It’s now past 1st June when the Tenancy Fee Ban came into place.  The Tenant Fees Act is designed to help reduce the up-front costs of tenancy for renters who renew or begin a new tenancy after June 1st 2019.  In addition, this Act will also reduce ongoing charges that tenants face during their tenancies as well.  It’s a simple “no hidden charges” process.

We break down what you need to know ahead of the changes and what you should look out for following the Tenancy Fee Ban.

What can landlords charge for?

Aside from rent there aren’t a huge number of additional charges they can make.  Here are the charges which are not restricted under the Tenancy Fee Ban:

  1. They can charge a refundable tenancy deposit. This must only be up to 5 or 6 weeks’ rent depending on the total annual rental cost of the property.
  2. Refundable holding deposit: This is for holding a property for reservation. This cannot be more than 1 weeks’ rent.
  3. Changes to the tenancy charges but only when requested by you and no more than £50, plus reasonable costs incurred (but these must be justified).
  4. They can charge for early termination of the tenancy but only when requested to end the tenancy you. This should not exceed the cost of the rent.  They should also be seeking to replace you to avoid you paying additional charges to the landlord if they can.
  5. Payments for Utilities, TV Licence, Council Tax etc. when this is agreed in the tenancy agreement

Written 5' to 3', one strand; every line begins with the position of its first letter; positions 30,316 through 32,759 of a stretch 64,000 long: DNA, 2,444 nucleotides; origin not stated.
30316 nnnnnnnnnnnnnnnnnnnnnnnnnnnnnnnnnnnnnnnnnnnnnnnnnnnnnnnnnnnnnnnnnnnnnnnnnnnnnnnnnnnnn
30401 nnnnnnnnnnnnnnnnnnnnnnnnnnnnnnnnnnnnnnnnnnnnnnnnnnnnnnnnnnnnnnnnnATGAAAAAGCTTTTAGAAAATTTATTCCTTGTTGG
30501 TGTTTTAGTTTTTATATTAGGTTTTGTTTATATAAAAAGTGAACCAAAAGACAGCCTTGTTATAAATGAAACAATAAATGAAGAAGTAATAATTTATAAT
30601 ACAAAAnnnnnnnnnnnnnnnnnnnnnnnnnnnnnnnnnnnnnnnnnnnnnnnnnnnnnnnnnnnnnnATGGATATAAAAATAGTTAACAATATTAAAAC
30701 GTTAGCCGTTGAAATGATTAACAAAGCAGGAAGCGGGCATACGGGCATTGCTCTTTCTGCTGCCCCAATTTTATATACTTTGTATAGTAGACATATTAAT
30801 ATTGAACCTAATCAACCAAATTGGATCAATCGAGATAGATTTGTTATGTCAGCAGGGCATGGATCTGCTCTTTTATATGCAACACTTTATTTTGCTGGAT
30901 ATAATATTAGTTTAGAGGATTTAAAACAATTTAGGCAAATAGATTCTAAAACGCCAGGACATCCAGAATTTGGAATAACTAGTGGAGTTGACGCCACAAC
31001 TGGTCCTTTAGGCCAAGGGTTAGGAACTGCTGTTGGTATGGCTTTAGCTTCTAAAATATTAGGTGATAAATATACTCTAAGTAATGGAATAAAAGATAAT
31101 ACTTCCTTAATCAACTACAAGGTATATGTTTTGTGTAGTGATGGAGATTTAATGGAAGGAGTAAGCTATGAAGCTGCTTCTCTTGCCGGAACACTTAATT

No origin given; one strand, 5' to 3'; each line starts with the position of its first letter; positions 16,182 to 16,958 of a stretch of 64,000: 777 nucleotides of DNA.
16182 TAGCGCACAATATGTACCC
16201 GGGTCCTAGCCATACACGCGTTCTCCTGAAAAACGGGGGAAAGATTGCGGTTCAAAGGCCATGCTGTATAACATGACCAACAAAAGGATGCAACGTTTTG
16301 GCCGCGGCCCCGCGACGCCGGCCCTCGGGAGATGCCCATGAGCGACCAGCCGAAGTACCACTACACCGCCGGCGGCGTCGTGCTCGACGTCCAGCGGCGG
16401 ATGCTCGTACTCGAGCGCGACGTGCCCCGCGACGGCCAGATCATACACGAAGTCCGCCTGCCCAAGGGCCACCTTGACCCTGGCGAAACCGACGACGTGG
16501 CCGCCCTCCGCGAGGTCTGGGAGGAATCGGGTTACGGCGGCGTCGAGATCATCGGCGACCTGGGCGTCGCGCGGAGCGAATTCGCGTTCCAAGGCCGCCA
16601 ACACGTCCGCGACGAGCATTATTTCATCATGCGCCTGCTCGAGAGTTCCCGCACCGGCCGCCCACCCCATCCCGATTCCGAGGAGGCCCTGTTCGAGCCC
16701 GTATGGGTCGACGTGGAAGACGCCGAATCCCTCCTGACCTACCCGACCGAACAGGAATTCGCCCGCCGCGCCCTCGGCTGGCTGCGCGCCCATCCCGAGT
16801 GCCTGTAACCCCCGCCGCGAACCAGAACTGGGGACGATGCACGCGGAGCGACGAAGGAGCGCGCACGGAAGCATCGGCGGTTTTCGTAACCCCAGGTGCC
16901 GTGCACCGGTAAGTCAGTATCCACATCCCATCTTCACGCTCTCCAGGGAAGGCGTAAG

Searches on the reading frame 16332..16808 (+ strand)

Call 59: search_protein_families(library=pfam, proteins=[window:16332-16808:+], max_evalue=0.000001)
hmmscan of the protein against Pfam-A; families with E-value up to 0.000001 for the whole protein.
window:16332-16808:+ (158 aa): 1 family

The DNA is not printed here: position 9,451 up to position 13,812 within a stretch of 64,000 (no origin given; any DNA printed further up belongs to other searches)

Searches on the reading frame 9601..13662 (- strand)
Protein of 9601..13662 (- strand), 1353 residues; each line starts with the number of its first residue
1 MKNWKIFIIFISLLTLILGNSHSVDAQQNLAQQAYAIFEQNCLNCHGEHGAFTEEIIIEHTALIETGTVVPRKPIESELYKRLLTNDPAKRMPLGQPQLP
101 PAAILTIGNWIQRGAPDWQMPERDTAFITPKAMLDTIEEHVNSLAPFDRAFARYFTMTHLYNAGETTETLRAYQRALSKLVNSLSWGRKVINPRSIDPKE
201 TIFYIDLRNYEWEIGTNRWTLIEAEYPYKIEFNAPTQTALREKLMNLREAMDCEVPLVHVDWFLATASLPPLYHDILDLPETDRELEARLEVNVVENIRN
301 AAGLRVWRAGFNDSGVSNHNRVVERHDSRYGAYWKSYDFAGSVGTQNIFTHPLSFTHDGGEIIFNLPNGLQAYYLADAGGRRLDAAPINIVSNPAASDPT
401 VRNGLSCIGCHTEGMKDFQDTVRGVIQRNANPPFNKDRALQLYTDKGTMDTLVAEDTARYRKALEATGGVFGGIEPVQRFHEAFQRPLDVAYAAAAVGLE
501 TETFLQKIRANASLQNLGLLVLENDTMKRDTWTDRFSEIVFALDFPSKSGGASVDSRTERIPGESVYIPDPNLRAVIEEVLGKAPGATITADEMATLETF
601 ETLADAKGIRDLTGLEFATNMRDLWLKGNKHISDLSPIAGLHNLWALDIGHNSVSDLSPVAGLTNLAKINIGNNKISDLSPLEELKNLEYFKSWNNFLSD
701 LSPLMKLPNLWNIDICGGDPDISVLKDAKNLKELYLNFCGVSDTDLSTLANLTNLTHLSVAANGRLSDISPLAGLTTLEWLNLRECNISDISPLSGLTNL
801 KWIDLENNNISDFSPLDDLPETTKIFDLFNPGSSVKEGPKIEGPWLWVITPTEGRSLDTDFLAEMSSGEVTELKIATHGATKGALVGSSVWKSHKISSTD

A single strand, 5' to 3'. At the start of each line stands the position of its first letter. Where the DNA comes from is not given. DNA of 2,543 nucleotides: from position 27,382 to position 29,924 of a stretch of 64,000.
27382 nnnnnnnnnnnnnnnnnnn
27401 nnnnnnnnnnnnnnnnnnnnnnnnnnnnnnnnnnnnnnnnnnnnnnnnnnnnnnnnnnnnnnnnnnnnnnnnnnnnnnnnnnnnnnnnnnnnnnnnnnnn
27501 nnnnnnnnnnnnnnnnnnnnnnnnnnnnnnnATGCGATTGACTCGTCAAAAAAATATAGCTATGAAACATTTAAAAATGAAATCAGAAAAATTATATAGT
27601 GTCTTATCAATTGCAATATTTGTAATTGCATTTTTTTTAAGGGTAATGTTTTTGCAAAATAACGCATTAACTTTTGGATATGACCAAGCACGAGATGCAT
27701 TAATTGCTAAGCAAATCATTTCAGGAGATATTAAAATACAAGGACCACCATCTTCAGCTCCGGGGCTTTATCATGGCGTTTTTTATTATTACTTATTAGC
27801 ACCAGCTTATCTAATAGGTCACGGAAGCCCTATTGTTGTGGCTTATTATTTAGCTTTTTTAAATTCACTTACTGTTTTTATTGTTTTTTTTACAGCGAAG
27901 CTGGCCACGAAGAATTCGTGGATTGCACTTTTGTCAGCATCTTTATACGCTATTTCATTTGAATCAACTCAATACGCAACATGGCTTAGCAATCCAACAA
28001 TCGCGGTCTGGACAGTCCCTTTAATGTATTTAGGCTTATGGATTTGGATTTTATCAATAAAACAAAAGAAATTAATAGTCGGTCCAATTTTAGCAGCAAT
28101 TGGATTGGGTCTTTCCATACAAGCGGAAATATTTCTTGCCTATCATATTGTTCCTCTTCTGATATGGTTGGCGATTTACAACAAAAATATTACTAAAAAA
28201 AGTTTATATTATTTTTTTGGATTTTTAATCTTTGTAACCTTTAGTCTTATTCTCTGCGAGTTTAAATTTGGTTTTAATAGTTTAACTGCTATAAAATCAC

6. Fees for late rent payments. This should be outlined in the tenancy agreement and must only be applied after 14 days or more delay.  This fee must also be calculated as interest of no more than 3% above the Bank of England’s base rate on the amount owed per day.
  7. Replacement keys/security device. Must be reasonable costs and the landlord must provide evidence to show the costs incurred (ie. Receipts).

So, what can’t they charge for?

Put simply, nothing outside of the above list.  But, for some clarity, we have outlined below some areas which you should be particularly aware:

  1. Viewings
  2. Set Up Fees
  3. Inventories
  4. Check out fees
  5. Professional Cleaning
  6. Saturday Check Outs
  7. Third Party Services including credit checks
  8. Gardening, maintenance or chimney sweeping services
  9. Guarantor administration fees

In addition, you should be aware that landlords cannot require a tenant to take insurance from a third party and they cannot require a tenant to use a particular third party for any service you/they may require.

What about tenancy agreements already in place before 1st Jun 2019?

Landlords can continue with any charges outlines in the agreement if it was entered into before 1st June 2019 up to 31st May 2020.  After this stage, even if renewing a contract, the Tenancy Fee Ban applies also.

What if they make a mistake or charge me a fee? 

We know that occasionally landlords make mistakes, and, under the Tenancy Fee Ban, they do have a 28 day grace period during which, should they have charged a fee in error, they can return the payment immediately without incurring treatment under the Act.  You should let them know as soon as possible if the fee is prohibited under the act,

We advise that you:

 

If you are not sure about how the Tenancy Fee Ban applies to you – get in touch here